Saturday, 15 December 2012

2012 Nobel Lectures in Physics

Allhamdulilah Penulis dapat menonton:

Kuliah Nobel Fisika 2012:

The Nobel Prize in Physics 2012 was awarded jointly to Serge Haroche and David J. Wineland

"for ground-breaking experimental methods that enable measuring and manipulation of individual quantum systems"

This is Man’s wonderful ability:
to be able to grasp the inner essence of phenomena,
not what they appear to be, but what they mean,
and the reality that we see with our eyes
is a symbol only of something higher.

What is it that our eyes see? 

It is light. Everything we see around us – colours, shapes, and objects – comes from light that strikes our eyes, which forwards the information to be analysed by our brain. What we see can be described and understood with what we today call classical physics. But if we try to describe the heart of matter, classical physics is not enough!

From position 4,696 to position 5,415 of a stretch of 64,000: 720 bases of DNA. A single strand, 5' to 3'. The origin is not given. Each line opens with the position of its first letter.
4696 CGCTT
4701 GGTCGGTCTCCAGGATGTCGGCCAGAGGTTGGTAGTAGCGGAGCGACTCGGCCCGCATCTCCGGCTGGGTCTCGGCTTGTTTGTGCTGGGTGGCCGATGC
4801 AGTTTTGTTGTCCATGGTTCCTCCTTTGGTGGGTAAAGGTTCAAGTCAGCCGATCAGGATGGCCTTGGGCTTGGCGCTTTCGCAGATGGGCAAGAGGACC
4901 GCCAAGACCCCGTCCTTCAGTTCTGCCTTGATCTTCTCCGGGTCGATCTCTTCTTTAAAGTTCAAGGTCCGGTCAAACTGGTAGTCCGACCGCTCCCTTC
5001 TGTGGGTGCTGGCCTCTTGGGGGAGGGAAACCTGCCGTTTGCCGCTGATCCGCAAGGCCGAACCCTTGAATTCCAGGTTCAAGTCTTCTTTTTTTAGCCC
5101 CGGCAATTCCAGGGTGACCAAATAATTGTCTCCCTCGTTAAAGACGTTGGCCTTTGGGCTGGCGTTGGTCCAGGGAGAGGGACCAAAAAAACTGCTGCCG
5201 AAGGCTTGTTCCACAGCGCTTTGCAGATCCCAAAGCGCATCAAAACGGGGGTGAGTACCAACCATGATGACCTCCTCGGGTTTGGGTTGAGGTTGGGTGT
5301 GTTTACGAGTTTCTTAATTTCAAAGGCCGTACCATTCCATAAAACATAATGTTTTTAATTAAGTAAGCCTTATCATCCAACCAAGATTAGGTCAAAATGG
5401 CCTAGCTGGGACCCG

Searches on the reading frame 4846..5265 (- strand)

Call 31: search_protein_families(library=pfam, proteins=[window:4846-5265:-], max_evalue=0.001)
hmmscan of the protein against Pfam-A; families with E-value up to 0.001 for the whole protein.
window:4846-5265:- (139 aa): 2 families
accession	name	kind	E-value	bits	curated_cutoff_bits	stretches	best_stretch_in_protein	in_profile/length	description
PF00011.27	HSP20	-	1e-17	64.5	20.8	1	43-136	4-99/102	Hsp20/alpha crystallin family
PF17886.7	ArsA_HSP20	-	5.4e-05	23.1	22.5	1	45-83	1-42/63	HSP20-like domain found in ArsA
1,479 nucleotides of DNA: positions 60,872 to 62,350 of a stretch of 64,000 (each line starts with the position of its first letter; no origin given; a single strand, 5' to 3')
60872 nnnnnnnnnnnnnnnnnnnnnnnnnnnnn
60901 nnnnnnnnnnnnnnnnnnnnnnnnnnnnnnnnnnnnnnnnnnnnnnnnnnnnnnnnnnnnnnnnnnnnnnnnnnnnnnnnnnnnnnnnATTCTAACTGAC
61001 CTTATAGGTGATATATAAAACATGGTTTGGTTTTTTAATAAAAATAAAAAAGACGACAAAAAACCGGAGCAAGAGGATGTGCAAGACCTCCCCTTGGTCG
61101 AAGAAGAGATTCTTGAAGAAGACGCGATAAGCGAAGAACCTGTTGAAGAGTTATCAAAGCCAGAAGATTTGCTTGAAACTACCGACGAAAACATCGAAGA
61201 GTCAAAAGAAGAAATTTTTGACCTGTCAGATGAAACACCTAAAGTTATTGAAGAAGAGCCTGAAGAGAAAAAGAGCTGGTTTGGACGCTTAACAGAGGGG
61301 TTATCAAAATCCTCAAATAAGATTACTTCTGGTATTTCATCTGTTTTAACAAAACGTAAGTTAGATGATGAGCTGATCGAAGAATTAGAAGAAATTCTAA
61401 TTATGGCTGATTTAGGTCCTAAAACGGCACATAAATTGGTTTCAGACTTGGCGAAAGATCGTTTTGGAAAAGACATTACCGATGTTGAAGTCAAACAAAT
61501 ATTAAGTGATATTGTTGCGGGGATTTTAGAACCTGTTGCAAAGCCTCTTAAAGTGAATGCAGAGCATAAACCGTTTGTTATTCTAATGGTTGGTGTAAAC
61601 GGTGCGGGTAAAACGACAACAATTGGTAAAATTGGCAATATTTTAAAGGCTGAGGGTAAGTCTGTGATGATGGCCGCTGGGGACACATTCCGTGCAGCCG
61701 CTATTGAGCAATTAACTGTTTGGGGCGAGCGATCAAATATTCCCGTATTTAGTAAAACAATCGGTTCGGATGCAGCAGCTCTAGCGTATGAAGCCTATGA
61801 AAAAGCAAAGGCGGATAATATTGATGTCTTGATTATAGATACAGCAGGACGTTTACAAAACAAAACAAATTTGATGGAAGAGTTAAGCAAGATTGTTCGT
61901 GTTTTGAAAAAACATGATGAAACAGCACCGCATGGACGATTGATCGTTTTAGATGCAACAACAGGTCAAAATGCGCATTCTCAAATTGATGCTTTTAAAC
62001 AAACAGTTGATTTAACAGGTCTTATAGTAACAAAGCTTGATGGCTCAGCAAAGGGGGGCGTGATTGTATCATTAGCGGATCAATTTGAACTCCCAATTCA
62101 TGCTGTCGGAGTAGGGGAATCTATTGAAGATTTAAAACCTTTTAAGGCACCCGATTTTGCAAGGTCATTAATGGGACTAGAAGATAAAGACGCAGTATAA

Prof. Serge Haroche and Prof. David J. Wineland have independently invented and developed methods for measuring and manipulating individual particles while preserving their quantum-mechanical nature, in ways that were previously thought unattainable.

The Nobel Laureates have opened the door to a new era of experimentation with quantum physics by demonstrating the direct observation of individual quantum particles without destroying them. For single particles of light or matter the laws of classical physics cease to apply and quantum physics takes over.

But single particles are not easily isolated from their surrounding environment and they lose their mysterious quantum properties as soon as they interact with the outside world. Thus many seemingly bizarre phenomena predicted by quantum physics could not be directly observed, and researchers could only carry out thought experiments that might in principle manifest these bizarre phenomena.

Through their ingenious laboratory methods Haroche and Wineland together with their research groups have managed to measure and control very fragile quantum states, which were previously thought inaccessible for direct observation.

The new methods allow them to examine, control and count the particles.

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